The social media advertising market continues to explode each year.
However, one platform dominates the majority of that spending.
Facebook consumes 68% of the total spend. It has the biggest reach, the most options, and the most advanced advertising toolset.
On the one hand, that’s great! It puts this tremendous power in your hands so that you have all the tools you’d ever need to grow.
But on the other hand, it might be a little overwhelming.
Facebook’s advertising platform is powerful, but it’s also complex.
You could spend every waking moment on it, trying to figure out what’s working, what’s not, and what you should do next.
I have some good news for you.
What if I told you there was an option to set your ad campaigns on autopilot?
You could create profitable Facebook ad campaigns that basically run themselves.
The good news? This dreamlike scenario is possible.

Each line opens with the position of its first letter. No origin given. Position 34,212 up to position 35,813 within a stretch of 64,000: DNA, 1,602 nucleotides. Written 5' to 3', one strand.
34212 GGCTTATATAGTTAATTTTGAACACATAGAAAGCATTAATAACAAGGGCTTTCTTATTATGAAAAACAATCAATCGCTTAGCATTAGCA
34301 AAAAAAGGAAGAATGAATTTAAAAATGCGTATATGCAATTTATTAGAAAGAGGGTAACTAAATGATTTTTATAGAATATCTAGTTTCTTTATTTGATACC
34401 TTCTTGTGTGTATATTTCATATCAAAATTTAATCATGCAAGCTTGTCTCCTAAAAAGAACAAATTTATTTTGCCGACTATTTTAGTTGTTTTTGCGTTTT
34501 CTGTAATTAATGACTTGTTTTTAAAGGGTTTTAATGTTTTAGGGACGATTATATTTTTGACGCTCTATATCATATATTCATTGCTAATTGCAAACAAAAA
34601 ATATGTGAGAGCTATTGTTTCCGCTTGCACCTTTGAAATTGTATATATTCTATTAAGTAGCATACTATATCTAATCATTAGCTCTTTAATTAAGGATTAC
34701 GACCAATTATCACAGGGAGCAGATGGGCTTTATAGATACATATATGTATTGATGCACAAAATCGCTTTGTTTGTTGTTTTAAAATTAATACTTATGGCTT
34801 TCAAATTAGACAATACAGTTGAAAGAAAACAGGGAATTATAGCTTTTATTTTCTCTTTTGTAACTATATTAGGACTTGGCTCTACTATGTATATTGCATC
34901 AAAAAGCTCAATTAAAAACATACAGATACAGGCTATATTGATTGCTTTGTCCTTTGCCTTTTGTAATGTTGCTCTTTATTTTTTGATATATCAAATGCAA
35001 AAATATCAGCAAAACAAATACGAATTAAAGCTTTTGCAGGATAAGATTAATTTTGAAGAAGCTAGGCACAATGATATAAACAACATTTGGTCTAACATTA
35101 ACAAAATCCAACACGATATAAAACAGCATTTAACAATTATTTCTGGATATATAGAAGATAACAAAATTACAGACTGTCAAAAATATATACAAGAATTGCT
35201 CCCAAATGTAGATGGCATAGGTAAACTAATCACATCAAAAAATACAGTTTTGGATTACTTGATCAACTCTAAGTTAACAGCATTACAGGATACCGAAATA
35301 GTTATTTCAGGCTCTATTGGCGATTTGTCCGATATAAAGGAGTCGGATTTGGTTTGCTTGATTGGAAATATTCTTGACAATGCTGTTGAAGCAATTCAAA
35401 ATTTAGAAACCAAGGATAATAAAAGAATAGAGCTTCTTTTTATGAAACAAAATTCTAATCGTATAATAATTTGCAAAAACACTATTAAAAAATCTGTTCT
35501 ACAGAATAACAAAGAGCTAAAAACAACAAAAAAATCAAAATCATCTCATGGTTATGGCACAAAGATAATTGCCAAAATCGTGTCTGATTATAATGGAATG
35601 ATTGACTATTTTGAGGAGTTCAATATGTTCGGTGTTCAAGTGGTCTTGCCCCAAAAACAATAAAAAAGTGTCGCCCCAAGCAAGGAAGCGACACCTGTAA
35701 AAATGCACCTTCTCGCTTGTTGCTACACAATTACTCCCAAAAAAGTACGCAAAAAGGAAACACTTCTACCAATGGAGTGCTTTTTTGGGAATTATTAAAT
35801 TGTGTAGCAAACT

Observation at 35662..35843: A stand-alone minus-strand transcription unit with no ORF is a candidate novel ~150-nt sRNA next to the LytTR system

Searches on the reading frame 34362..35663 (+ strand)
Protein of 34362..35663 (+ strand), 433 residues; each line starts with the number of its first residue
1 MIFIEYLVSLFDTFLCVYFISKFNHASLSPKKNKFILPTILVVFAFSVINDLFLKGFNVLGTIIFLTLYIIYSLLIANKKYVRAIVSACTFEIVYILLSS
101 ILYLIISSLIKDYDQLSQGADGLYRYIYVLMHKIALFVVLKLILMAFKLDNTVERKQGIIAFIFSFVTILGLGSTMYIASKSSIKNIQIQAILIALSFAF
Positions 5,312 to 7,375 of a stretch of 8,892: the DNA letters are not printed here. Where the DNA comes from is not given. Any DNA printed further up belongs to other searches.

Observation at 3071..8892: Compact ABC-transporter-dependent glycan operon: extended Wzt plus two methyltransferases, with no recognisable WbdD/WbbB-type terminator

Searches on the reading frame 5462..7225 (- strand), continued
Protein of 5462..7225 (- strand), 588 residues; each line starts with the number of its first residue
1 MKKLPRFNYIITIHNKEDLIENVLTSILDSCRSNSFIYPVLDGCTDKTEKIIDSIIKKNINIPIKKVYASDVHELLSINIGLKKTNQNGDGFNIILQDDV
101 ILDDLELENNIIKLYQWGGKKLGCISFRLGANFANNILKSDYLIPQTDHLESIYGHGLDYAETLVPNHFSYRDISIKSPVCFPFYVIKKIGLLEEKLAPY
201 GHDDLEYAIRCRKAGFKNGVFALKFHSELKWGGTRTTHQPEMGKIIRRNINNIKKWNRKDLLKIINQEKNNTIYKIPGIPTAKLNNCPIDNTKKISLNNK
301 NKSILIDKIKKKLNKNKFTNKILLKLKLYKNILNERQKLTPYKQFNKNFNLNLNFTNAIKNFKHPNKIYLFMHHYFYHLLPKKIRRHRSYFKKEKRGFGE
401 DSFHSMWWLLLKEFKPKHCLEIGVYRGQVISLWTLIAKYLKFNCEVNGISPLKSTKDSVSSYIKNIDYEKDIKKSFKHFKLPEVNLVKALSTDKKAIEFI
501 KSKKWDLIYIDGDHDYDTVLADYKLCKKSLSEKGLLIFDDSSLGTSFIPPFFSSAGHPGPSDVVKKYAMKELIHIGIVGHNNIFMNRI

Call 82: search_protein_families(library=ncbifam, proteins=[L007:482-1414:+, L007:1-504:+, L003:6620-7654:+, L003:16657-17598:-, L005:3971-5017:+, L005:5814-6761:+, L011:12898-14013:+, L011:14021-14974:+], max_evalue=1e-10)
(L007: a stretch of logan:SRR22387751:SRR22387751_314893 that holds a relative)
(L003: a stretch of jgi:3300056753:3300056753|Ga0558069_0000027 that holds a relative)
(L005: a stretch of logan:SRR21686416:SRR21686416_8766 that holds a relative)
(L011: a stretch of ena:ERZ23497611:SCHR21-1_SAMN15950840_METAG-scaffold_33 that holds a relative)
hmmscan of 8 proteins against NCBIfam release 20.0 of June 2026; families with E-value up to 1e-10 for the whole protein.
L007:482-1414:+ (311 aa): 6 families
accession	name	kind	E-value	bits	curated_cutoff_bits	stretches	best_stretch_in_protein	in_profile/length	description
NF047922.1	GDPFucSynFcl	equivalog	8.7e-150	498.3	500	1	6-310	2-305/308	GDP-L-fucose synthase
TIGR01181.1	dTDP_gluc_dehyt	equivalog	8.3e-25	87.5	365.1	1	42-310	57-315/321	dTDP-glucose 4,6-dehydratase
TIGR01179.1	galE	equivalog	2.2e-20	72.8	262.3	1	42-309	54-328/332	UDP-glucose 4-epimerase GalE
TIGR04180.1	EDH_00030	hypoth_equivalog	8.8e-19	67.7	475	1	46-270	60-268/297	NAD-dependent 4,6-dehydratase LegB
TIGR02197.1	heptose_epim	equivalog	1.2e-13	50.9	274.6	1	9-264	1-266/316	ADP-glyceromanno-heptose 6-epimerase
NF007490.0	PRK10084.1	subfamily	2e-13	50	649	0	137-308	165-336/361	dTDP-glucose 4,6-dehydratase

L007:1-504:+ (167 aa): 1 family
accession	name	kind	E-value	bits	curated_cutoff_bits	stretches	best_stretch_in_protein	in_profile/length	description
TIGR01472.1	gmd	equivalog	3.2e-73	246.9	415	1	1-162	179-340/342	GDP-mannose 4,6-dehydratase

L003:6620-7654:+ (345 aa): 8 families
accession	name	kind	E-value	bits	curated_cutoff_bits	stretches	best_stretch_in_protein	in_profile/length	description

But first, you have to learn how a few technical features work.
Let me first show you what Facebook’s Ad Rules are before running down a list of tactics to set your campaigns on autopilot.
How Facebook’s Ad Rules work
Firing up a single Facebook Ad isn’t that challenging. It might only take you a few minutes to figure out if it’s your first time.
There’s only one problem with that.
The best way to improve your Facebook sales funnel is to have multiple campaigns running at the same time, all working together to create customers out of strangers.
That can make your life really stressful, to be honest.
You constantly have to check in on each campaign. You also need to make sure that things are heading in the right direction and that you’re not blowing your budget with a few simple mistakes.
That’s where Facebook’s Ad Rules come into play.
You can create “rules” that effectively say:
- If this ‘trigger’ is met
- Perform this action as a response
Let me walk you through an example, so it makes a little more sense.
You can create a new rule and apply it to an ad set or campaign.
This rule can automatically perform actions on your behalf.
For example, you can set a list of restrictions based on any number of ad variables, including:
- Cost Per Click
- Cost Per Lead
- Cost Per Purchase
- Daily Spent
- Lifetime Spent